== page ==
1

When there's no other verb which indicates the tense in a sentence like

I could eat it.

, not like

I did all I could.

, then does the could-phrase always have present or future tense?

In other words, when the "could+V" is the only verb in a sentence, can this have any meaning related to some past event?

(except the negative form or could+have+pp form or any other special(?) verbs such as "hear","smell")

  • well I guess it can be used Past, and Future, it just depends on what phrasing you put in front / behind it. – Tay May 8 '19 at 12:09
  • @TaylorSpark Could you give me any example please? (and I edited the post a little) – dolco May 8 '19 at 12:12
  • Sorry I have to admit, I actually don't know much about this until now, you actually included examples in your question though. "I did all I could" is past-tense, while "I could eat it all" or related are future-tense. – Tay May 8 '19 at 12:16
1

When used as a modal verb, then, yes, "could" by itself always refers to present or future possibility.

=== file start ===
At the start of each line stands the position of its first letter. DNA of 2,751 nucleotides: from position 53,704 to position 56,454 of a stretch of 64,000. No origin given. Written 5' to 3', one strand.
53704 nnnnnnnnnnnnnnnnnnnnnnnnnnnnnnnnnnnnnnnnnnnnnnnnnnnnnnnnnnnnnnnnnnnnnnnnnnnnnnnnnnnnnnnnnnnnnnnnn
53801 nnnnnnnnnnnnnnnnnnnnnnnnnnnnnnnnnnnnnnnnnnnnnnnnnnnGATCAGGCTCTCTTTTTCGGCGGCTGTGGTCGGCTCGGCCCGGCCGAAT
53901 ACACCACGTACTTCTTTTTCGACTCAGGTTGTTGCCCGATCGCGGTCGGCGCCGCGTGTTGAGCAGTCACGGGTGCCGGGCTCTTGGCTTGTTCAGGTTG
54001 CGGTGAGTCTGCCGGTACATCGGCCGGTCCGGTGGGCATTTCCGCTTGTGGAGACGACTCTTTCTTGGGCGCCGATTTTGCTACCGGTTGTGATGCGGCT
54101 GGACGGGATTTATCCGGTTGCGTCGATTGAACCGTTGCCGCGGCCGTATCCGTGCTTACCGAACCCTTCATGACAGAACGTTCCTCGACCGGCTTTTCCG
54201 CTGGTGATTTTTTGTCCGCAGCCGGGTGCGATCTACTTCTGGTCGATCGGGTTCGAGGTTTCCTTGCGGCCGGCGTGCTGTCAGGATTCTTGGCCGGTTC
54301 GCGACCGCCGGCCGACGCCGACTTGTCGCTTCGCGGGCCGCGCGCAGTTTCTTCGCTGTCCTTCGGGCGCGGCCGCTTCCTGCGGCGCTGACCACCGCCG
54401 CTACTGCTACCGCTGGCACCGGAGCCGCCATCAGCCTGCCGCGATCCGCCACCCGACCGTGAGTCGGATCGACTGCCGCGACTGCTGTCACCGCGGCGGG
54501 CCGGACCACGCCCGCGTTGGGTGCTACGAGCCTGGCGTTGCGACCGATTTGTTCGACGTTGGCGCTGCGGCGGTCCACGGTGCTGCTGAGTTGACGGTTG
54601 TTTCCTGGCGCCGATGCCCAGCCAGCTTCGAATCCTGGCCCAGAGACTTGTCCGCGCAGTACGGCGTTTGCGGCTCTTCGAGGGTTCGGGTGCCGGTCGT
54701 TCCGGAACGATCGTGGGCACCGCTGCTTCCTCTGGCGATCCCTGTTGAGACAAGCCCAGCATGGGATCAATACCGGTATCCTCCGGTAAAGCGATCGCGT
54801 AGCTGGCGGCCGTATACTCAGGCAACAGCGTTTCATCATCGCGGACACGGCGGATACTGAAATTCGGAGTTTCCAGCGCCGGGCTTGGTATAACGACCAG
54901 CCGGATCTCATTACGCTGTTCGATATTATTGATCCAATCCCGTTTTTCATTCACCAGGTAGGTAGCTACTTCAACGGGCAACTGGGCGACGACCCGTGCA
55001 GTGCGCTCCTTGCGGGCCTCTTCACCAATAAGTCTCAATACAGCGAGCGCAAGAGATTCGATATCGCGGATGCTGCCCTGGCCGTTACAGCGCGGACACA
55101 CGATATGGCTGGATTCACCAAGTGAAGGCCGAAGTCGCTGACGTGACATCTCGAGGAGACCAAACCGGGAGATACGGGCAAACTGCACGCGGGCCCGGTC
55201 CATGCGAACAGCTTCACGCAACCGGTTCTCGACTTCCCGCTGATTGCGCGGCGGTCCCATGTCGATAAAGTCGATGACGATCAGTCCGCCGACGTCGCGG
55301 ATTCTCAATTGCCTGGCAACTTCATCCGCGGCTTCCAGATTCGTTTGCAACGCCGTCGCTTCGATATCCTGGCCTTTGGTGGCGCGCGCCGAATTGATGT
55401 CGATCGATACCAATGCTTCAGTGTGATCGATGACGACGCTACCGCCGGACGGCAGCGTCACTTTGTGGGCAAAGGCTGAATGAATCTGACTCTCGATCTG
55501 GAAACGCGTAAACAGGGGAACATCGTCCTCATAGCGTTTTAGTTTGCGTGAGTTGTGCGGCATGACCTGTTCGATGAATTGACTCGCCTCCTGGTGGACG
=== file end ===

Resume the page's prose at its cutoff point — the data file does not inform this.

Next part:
I could answer this question.

If you want to use this in the past, use "could have"

I could have answered this question.

I'm not sure what part of speech "could" is in, "He did all he could", but as it refers to past events, I see it as an ellipsis for something like:

He did all he could have done.

2

"Could" is the past tense of "can", but as a modal verb it can also show future possibility.

Your example of "I could eat it" is lacking some context. At a guess I'd say it was talking about the possibility of eating something - someone looking at a cake might say "I could eat that" to indicate that they want to eat it.

In another context, a past event could be referenced, for example:

When I was younger I could eat cake and not put on weight.

Or you can use "could have" and place the verb "eat" in the past tense to reference past possible event:

I could have eaten more of that cake.

1

It's probably generally true that "could VERB" refers to the present or future, but not always. You have to look at context.

For example, consider the sentence, "Napoleon could defeat any army that came against him." That's a perfectly valid sentence, but clearly refers to something that happened in the past.

Or more simply, "When I was young I could lift 200 pounds, but today I can barely life 50." Again, clearly referring to the past.

I'm afraid I can't say what the general rule is for how you would tell. When the sentence includes specifics about time, "I could do this tomorrow" versus "Yesterday I could to this", than it's easy. But besides that, I'm not sure.

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